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Artist of the Month - October 2004

Every Tattoo Tells a Story:
Introducing Westside Tattoo

By Janet Lowe


Steve Corn

Moab’s newest art gallery and studio is a place where you can walk out the door wearing the art you’ve purchased. While most wearable art comes in the form of jewelry or clothing, when you walk out of this particular studio, you’ll be wearing your art on your skin in a tradition that is literally thousands of years old.

Jeff Davis, owner of Westside Tattoo thought it was time to bring the age-old art to Moab.

“It was the right time to introduce a tattoo studio in Moab,” said Jeff, who himself is adorned with a variety of colorful “tats.”

“Tattoos have become more popular and mainstream than in the past and I thought Moab would be the perfect place for a studio,” he explained.

While tattooing has only hit mainstream America in recent years, it is an ancient art form. In 1991 a 5,000 year old man from the Bronze Age was discovered on a mountain between Austria and Italy. His body was preserved in a glacier and was found to have unusual permanent markings. Instruments dating tattooing to the Upper Paleolithic period (10,000 BC to 38,000 BC) have been found at archaeological sites throughout Europe. Polynesian tattooing is some of the most artist of ancient body inking. The Polynesian art evolved over thousands of years and is characterized by elaborate geometrical designs which were embellished throughout the life of the individual. Frequently entire parts of the body were tattooed including the face, arms, and hands.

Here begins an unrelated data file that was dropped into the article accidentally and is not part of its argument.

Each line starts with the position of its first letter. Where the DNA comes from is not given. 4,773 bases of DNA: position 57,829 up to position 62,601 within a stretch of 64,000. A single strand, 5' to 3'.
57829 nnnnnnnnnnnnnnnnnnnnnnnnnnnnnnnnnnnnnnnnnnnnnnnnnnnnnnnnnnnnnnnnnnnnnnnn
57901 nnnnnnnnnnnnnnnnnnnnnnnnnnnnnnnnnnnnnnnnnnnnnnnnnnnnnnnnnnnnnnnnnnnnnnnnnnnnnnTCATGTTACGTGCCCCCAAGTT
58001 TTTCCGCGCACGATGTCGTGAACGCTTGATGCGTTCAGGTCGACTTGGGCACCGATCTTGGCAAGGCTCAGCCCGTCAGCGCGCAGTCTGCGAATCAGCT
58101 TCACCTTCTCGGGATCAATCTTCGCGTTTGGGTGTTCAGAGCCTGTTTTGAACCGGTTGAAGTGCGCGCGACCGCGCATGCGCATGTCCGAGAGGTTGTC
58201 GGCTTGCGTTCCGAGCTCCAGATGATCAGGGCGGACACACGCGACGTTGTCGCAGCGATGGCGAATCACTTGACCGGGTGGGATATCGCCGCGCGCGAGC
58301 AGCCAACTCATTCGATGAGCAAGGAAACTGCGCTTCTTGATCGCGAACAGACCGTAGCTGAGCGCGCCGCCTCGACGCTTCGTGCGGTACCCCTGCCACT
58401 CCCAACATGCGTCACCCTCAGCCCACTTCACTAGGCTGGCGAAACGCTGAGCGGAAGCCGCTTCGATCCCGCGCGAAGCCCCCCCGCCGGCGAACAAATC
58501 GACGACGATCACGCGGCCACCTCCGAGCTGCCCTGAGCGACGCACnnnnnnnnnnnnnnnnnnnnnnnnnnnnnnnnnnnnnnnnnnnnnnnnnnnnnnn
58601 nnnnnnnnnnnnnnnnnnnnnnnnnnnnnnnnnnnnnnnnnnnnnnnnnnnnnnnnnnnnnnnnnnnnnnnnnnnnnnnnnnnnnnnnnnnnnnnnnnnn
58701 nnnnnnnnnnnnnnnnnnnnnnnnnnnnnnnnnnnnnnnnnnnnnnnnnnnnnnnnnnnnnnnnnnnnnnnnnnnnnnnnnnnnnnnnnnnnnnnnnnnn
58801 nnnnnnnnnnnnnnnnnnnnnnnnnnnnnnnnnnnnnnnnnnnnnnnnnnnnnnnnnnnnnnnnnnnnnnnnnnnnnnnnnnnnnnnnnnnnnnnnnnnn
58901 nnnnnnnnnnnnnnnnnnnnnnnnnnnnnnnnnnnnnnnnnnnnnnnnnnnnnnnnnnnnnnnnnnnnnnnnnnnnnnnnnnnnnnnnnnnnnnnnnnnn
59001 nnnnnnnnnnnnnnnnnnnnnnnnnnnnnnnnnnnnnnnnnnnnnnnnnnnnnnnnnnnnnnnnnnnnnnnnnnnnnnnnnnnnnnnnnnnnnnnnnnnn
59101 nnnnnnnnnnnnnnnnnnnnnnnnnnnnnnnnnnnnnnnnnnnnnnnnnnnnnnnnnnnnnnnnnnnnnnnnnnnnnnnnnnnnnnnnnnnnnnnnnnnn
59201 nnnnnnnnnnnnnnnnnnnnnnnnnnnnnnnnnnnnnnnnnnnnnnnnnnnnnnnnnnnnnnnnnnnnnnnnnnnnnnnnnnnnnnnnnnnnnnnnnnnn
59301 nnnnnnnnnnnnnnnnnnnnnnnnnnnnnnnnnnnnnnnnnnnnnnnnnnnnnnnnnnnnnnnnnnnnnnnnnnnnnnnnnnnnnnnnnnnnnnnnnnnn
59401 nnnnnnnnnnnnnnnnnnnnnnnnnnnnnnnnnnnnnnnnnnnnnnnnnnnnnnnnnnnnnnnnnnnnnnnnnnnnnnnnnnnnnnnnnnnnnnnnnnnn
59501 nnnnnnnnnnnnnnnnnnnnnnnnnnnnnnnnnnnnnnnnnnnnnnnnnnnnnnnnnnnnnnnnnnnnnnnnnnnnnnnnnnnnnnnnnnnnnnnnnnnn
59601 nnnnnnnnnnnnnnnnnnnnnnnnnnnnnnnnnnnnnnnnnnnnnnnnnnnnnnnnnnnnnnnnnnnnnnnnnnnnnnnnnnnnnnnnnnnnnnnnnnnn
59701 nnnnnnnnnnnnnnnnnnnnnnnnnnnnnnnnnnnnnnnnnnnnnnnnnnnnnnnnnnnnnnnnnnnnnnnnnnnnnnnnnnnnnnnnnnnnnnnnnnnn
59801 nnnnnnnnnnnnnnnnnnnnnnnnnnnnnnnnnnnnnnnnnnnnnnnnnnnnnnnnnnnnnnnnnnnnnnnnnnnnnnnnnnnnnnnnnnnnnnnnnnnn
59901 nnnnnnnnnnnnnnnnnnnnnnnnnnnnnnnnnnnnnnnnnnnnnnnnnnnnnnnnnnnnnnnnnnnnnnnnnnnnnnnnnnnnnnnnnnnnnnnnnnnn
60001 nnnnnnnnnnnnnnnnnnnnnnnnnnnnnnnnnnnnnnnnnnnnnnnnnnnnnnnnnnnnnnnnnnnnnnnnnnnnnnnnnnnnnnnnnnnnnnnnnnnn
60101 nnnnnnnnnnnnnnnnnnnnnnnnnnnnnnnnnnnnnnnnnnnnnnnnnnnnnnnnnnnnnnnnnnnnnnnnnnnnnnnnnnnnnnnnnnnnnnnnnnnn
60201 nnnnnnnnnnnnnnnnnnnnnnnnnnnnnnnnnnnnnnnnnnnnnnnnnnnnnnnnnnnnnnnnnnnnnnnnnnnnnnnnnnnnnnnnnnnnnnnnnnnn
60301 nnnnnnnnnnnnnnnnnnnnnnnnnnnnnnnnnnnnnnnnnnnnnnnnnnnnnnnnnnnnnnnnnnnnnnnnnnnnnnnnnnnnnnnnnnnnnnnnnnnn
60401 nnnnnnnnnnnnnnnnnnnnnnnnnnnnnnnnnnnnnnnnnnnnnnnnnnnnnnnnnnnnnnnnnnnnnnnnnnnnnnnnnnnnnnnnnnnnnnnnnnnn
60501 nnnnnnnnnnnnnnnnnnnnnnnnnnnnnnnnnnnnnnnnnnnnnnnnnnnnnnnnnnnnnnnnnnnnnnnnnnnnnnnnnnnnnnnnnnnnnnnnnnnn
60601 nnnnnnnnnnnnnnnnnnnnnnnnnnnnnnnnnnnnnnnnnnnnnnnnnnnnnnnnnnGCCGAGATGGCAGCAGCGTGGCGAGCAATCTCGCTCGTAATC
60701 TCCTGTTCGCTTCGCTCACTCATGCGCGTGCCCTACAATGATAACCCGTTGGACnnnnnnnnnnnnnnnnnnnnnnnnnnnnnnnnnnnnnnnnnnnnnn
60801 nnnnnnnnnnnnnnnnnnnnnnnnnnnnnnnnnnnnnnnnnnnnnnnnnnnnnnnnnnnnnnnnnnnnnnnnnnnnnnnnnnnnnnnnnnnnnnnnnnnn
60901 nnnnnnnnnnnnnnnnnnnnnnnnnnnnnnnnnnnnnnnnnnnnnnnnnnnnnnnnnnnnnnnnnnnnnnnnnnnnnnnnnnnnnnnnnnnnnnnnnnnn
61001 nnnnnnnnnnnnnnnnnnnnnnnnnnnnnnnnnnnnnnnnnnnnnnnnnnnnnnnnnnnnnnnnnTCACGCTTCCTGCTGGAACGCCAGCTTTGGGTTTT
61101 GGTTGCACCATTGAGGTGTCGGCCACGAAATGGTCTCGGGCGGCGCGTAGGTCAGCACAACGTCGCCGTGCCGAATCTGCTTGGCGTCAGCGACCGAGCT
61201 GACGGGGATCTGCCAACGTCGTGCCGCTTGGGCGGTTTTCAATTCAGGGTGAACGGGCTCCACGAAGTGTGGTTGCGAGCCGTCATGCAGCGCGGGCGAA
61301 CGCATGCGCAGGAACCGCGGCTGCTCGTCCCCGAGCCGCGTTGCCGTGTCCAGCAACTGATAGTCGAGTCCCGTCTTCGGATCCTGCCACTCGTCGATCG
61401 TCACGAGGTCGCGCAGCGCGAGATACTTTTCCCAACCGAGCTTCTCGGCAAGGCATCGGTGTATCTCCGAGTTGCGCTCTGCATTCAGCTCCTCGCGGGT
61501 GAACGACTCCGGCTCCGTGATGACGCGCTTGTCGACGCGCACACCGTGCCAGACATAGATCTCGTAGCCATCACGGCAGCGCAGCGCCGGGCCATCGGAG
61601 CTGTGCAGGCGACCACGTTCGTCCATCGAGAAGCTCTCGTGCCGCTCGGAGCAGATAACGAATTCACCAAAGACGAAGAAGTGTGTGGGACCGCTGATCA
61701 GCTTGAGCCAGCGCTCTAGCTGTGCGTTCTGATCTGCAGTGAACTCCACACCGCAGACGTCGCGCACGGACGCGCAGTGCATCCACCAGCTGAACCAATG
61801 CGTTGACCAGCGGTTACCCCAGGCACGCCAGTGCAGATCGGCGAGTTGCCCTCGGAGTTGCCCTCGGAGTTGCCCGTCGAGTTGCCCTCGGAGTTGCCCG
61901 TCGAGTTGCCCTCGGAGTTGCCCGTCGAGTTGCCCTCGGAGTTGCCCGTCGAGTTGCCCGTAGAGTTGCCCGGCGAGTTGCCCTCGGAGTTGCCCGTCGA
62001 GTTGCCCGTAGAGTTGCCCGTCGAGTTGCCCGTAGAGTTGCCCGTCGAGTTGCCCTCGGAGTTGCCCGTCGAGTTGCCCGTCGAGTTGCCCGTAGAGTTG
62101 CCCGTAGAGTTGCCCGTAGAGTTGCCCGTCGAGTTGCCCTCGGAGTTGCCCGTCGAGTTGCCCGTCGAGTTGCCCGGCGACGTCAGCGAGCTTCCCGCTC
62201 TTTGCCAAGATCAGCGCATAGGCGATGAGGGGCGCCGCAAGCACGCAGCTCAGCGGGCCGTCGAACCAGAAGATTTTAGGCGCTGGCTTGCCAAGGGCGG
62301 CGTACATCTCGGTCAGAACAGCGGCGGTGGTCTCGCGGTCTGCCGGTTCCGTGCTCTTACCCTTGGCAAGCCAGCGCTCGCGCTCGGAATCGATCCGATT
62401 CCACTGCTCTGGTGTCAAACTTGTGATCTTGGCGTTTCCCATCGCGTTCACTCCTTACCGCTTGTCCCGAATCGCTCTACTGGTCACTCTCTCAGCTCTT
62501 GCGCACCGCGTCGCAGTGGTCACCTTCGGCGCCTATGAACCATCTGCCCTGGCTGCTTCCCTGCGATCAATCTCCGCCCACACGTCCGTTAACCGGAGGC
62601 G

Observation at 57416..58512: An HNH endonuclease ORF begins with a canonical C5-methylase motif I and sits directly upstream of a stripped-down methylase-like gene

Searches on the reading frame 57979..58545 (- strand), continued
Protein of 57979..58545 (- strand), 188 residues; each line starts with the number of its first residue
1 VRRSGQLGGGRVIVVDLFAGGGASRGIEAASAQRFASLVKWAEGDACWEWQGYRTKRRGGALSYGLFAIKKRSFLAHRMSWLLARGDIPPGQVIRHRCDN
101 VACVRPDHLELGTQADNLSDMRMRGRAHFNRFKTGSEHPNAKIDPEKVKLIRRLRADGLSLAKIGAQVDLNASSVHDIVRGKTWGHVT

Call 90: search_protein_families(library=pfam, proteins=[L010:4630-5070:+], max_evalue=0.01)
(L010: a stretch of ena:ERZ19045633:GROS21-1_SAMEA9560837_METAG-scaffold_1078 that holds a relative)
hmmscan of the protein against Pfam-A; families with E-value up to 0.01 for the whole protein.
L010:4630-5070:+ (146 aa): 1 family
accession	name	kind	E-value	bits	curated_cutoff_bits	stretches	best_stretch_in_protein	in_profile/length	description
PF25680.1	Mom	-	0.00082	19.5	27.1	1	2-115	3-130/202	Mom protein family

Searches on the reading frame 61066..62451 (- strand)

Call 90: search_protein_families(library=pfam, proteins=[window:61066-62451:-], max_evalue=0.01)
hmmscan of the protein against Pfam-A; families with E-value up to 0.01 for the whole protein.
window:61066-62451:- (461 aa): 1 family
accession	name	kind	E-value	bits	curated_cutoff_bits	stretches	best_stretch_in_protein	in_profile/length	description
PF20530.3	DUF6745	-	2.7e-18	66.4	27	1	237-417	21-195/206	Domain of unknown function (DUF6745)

The earliest written record of tattooing in America is found in ship logs, letters and diaries written by sailors in the early 19th century. Stereotypical symbols representing courage, patriotism, defiance of death and loved ones left behind were common. Tattooing was also commonplace among soldiers fighting in the Civil War, Spanish American war and then later in the two World Wars.

It was not until the late 1960s and 1970s, however, that tattooing became “modernized.” At this time the man known as the Cezanne of modern tattooing, “Sailor Jerry,” began experimenting with a greater range of pigment and used an expanded repertoire of images. Today, the images used in tattooing are as diverse as any person’s imagination.

Steve Corn, Westside Tattoo’s resident Cezanne, states that there is no end to the variety of tattoos he is asked to design.

“Some people come in with an idea of what they want and together we create the image. Other times they might pick a tribal or Celtic design. Tribal arm bands are popular with both men and women,” said Corn.
“Women like tattoos on the lower back,” continued Corn. “Men still go for the arms.”

The most popular or commonly asked for tattoo, said Corn, is a “cover up” or fixing old or badly done tattoos.

“The inks and needles are so much more refined today than they were in the past,” explained Corn, “We can easily fix a tat that has faded or was done with old equipment or ink.” Corn, a self-taught tattooist, has been fixing and decorating skin for 14 years.

While tattoo inks can be plastic or metal based, Westside Tattoo uses only organic inks made from natural plant substances. Needles are housed in a tube attached to a small “gun.” The outline of the tattoo is done first with a set of three or five needles. “Shaders” contain bundles of eight to 14 needles that are spread out to fill inside the lines.

“Today’s inks are so much better than those of 20 years ago,” explained Corn. “The older inks used to spread beneath the skin. Today’s inks stay put. This allows us to create far more elaborate designs. Right now some of the artwork is incredible. You can walk out of a studio with something that looks like an oil painting on your body. People are collecting tattoo art like they used to collect paintings for their walls,” Corn continued. “There is absolutely no limit on designs these days.”